The decision last month by Los Angeles County Superior Court Judge Elihu Berle found coffee purveyors such as Starbucks and 7-Eleven were in violation of a popularly approved 1986 California law that requires businesses to disclose if their products contain any of a list of more than 850 substances that are confirmed or suspected carcinogens.
At issue with coffee is a substance called acrylamide – a byproduct of the reaction between sugars and amino acids when they are heated, like roasting coffee, frying potato chips or almost anything cooked at a high temperature. Acrylamide has a carcinogenic effect when fed in massive amounts to rodents, but links between the chemical and cancer in humans remain unproven.
“Since acrylamide was first found in certain foods in 2002, dozens of studies have looked at whether people who eat more of these foods might be at higher risk for certain cancers, the American Cancer Society says on its website.”Most of the studies done so far have not found an increased risk of cancer in humans.”
The requirement of a warning for coffee despite the tenuous nature of the acrylamide findings rankled critics, some of whom say making overly inclusive lists of items that require labels threatens to make all warnings less effective.
“There’s a very widespread sense – and coffee’s a perfect example of it – that everything causes cancer, so I don’t believe any of it,” says Jeff Niederdeppe, a professor at Cornell University who studies how mass media messaging shapes health behaviour.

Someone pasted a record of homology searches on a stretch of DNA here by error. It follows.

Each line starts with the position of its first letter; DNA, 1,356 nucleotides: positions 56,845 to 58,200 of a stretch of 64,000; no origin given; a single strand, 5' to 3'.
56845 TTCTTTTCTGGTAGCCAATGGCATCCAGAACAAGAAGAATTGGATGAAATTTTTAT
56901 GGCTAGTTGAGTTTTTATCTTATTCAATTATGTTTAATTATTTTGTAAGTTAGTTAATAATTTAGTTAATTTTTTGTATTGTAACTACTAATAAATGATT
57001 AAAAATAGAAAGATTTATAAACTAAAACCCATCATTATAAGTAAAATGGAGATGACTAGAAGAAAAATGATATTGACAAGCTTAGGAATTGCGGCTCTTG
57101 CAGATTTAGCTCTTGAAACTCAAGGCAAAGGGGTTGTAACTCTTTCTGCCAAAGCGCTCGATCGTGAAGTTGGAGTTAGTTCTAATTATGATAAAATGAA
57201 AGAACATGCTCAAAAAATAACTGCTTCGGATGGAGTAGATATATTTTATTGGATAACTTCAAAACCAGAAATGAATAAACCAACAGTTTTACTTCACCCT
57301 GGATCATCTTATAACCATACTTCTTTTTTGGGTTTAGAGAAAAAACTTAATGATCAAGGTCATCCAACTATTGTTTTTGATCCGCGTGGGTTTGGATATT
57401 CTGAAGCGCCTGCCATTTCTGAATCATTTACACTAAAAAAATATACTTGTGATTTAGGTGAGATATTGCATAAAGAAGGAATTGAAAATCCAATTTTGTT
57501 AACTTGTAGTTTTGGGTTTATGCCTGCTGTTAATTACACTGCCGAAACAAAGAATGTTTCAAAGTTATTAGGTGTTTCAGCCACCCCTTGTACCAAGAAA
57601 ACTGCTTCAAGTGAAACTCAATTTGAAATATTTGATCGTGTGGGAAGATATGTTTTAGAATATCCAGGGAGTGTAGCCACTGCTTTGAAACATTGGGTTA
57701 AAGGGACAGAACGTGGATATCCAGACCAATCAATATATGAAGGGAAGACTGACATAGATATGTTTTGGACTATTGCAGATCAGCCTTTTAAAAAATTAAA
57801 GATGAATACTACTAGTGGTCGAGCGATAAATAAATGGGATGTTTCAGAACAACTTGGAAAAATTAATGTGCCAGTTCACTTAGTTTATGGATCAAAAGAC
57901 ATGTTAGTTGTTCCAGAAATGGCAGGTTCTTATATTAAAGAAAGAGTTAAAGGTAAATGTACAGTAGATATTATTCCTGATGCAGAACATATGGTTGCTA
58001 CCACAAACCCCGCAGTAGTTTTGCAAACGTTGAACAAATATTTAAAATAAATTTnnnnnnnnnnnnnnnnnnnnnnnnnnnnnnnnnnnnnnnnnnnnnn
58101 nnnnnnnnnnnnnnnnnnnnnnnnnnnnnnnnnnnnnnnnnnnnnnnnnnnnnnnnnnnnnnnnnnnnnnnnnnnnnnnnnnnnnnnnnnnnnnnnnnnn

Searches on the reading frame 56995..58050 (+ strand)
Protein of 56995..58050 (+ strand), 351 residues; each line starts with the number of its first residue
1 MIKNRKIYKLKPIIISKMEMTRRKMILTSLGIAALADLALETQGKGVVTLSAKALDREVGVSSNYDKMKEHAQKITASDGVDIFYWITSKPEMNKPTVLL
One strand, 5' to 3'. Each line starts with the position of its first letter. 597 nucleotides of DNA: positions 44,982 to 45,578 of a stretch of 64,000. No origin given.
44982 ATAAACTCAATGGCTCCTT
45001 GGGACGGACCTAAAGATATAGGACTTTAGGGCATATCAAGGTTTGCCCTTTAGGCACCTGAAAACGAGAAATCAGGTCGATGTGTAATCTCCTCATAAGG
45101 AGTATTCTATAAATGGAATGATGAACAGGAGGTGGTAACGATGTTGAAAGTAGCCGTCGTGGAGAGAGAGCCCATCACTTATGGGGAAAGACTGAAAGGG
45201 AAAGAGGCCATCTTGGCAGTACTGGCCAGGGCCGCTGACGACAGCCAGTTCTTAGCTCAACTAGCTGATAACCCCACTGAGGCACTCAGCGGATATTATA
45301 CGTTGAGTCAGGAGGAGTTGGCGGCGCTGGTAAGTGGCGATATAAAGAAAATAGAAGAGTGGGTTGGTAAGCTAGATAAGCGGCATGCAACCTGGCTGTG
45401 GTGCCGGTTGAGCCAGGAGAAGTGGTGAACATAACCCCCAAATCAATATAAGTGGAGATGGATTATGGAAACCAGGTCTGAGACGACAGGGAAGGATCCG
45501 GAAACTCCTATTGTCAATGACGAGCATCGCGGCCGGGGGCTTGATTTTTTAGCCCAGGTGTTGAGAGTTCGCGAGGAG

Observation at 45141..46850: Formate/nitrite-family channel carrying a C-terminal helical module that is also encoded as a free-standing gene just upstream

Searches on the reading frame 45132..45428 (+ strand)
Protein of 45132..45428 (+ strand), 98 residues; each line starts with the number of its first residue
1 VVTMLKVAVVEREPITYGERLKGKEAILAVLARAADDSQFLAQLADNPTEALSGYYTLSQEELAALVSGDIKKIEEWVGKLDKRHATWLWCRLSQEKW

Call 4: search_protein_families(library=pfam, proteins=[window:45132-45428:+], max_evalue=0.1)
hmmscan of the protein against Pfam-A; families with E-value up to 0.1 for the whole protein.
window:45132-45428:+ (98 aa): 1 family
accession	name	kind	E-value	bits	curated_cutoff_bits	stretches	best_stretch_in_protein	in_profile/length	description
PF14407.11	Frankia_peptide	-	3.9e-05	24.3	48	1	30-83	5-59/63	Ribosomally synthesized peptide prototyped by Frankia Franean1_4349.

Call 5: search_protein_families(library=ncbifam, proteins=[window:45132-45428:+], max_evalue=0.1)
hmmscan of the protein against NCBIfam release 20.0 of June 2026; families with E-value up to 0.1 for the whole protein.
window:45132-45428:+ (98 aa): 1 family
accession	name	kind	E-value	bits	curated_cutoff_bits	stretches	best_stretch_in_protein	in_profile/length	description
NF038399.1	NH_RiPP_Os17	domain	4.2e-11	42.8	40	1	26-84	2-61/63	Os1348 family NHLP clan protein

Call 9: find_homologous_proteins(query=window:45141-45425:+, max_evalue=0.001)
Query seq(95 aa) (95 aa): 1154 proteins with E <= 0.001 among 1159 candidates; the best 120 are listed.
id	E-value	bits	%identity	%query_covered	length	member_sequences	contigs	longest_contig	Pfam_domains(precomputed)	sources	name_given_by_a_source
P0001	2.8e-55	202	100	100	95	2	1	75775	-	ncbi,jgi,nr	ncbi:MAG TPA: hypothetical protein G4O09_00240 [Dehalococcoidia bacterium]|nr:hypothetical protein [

Research shows that it’s possible for ubiquitous labelling to backfire if it hasn’t been designed and targeted in ways that will drive home a message to an intended audience.
“Repeated exposure to a warning message without immediate consequences may diminish effectiveness. Such false alarms may or may not be associated with real danger,” David Stewart and Ingrid Martin wrote in landmark research on the subject in 1994.
“Research has demonstrated the recipients’ sensitivity to potential hazards is influenced by their awareness of expert disagreement and knowledge of serious mistakes made by experts in the past (e.g. everything causes cancer in laboratory rats, products or chemicals that were once considered safe are later found to be toxic and vice versa),” they wrote.
People can become desensitized after repeated exposures, false alarms, incorrect warnings when warnings are disproportionately extreme or don’t show immediate harm, the researchers found, citing examples such as reversed warnings on the level of unhealthy cholesterol in eggs and the danger of consuming certain preservatives or artificial sweeteners.
Bright colours, large text and prominent placement on the fronts of packages are important factors that improve the effectiveness of warning labels, research has shown.